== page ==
We're making great progress on Tides, with multiple teams working on different aspects of construction. It's really coming along, so I wanted to share some photos and an update.
Below are Nate and a friend of ours entering from Johannesen way--the road loops around Mamba Point from UN Drive and turns into Waterside. The entrance will be painted in Tides colors and filled with large palms, vines and places to hang kerosene lanterns in the evenings (don't worry, we'll have real lights too). It will also provide a place for drivers to drop people who stay dry when it's raining before they park along the street nearby.Ah, the wonders of bamboo. Below is my bamboo kitchen. It's made entirely from local bamboo and--get this--put together with bamboo nails. Cool, eh? We'll wipe it down and disinfect it regularly so it stays dust-free and dry. To me, the open kitchen is a social, confident thing--people can stick their heads in and see what they're up to. Also, I'll easily be able to socialize and see what's happening at the bar. A better tour of the kitchen when it's finished.
To the right is Varney, with his assistant, Morris. They're Robertsport men, brought in by Nate and I to speed up construction. The other carpenter, as you'll see, is working on the roof.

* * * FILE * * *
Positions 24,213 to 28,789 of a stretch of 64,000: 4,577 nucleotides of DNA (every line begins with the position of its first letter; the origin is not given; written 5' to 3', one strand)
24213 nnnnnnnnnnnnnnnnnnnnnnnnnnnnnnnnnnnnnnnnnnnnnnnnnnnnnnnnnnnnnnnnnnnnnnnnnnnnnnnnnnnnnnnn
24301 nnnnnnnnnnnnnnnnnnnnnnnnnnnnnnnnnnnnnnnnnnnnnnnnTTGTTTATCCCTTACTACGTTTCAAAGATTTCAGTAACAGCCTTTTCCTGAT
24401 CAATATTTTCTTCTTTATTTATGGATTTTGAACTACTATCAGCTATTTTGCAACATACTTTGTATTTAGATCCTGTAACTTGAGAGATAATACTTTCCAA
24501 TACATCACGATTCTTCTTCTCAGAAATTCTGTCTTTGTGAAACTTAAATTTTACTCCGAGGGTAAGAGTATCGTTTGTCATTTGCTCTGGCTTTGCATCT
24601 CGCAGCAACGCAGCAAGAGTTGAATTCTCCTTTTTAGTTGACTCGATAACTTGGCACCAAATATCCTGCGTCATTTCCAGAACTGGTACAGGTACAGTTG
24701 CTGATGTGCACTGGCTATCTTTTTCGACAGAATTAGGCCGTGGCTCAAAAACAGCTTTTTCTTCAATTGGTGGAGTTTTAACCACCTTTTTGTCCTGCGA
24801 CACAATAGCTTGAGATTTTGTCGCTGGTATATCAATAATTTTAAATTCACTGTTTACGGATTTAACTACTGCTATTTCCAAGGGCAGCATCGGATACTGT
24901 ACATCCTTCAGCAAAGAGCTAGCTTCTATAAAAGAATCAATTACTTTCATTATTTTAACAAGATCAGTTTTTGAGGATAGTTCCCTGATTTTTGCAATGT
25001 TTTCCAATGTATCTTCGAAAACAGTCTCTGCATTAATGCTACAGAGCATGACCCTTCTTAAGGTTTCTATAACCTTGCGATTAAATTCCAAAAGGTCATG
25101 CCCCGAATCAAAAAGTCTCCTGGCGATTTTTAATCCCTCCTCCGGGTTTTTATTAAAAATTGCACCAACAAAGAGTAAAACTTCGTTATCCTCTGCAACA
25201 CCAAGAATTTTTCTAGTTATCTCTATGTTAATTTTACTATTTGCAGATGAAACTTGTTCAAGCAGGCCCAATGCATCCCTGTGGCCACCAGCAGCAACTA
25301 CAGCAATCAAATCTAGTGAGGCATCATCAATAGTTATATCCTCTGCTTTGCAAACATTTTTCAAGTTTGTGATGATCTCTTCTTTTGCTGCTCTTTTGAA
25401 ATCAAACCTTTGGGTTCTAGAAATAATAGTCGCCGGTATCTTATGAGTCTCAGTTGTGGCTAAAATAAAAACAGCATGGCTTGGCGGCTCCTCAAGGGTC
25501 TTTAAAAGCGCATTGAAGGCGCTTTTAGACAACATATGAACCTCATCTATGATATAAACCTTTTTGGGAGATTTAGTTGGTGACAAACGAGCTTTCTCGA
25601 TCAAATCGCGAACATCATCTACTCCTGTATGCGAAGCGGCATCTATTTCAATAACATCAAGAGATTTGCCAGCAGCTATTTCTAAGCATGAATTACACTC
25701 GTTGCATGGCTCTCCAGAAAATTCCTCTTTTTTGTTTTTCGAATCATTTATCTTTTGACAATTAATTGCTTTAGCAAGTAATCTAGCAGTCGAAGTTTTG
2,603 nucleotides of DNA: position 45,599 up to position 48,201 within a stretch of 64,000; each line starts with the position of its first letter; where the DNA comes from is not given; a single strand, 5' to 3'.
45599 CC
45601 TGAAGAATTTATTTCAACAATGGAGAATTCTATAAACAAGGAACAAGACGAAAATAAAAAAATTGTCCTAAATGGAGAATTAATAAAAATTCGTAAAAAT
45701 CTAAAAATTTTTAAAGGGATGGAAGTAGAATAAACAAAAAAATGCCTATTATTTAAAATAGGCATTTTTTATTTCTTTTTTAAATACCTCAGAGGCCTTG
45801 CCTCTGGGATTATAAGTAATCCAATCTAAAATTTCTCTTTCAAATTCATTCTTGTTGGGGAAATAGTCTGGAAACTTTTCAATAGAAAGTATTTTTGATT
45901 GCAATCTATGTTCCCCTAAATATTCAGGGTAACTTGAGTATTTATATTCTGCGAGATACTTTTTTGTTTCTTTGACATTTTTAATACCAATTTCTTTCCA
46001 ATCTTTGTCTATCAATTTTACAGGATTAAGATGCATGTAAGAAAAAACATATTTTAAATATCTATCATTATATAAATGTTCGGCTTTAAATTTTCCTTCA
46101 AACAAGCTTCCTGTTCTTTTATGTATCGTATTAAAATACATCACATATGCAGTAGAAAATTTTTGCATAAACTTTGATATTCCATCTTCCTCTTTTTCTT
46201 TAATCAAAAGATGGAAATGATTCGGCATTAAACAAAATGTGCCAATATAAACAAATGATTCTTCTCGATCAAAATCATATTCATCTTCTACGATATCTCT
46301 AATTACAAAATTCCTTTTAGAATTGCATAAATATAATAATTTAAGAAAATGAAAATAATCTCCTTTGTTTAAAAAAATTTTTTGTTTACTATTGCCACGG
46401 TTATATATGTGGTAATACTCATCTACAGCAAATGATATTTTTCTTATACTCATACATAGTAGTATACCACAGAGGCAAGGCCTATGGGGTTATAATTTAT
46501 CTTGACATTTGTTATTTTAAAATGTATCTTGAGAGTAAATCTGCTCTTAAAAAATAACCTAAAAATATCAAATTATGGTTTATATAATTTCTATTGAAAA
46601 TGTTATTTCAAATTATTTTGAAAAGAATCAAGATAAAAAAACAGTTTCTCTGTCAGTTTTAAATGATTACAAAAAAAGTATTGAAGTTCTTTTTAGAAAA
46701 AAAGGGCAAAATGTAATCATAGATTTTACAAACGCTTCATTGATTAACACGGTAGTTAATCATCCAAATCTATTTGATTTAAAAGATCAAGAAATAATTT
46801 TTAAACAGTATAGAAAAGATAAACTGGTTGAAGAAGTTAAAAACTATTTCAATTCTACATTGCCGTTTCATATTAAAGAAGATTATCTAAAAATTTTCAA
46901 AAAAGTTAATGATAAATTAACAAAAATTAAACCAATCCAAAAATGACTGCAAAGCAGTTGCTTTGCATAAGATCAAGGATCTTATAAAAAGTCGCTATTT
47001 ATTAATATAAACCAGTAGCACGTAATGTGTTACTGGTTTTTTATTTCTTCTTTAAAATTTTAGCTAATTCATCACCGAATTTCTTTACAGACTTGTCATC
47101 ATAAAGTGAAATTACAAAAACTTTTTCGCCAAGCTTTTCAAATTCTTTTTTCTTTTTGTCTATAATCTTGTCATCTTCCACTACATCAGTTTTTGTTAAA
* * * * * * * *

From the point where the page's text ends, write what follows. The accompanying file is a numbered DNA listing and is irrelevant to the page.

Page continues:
Here's the carpenter, building a frame for water tanks on the roof. This way, the kitchen, bar and bathrooms will be supplied by gravity. He also built a nice step-ladder that we'll have to keep guests from using to get an even better view.
This is West Point, one of Monrovia's better-known slums and home to the fishing community we watch sail their boats and cast their nets during an evening of sun-downers. I tried to capture the children playing in the water--they're tiny, almost invisible specs, so it will have to wait for someone else's camera. The ocean gets rough here and I've rarely seen children swimming. These children all swim together in a laughing crowd and it's fun to watch them from our deck.
You can see how quickly it's coming along. More soon!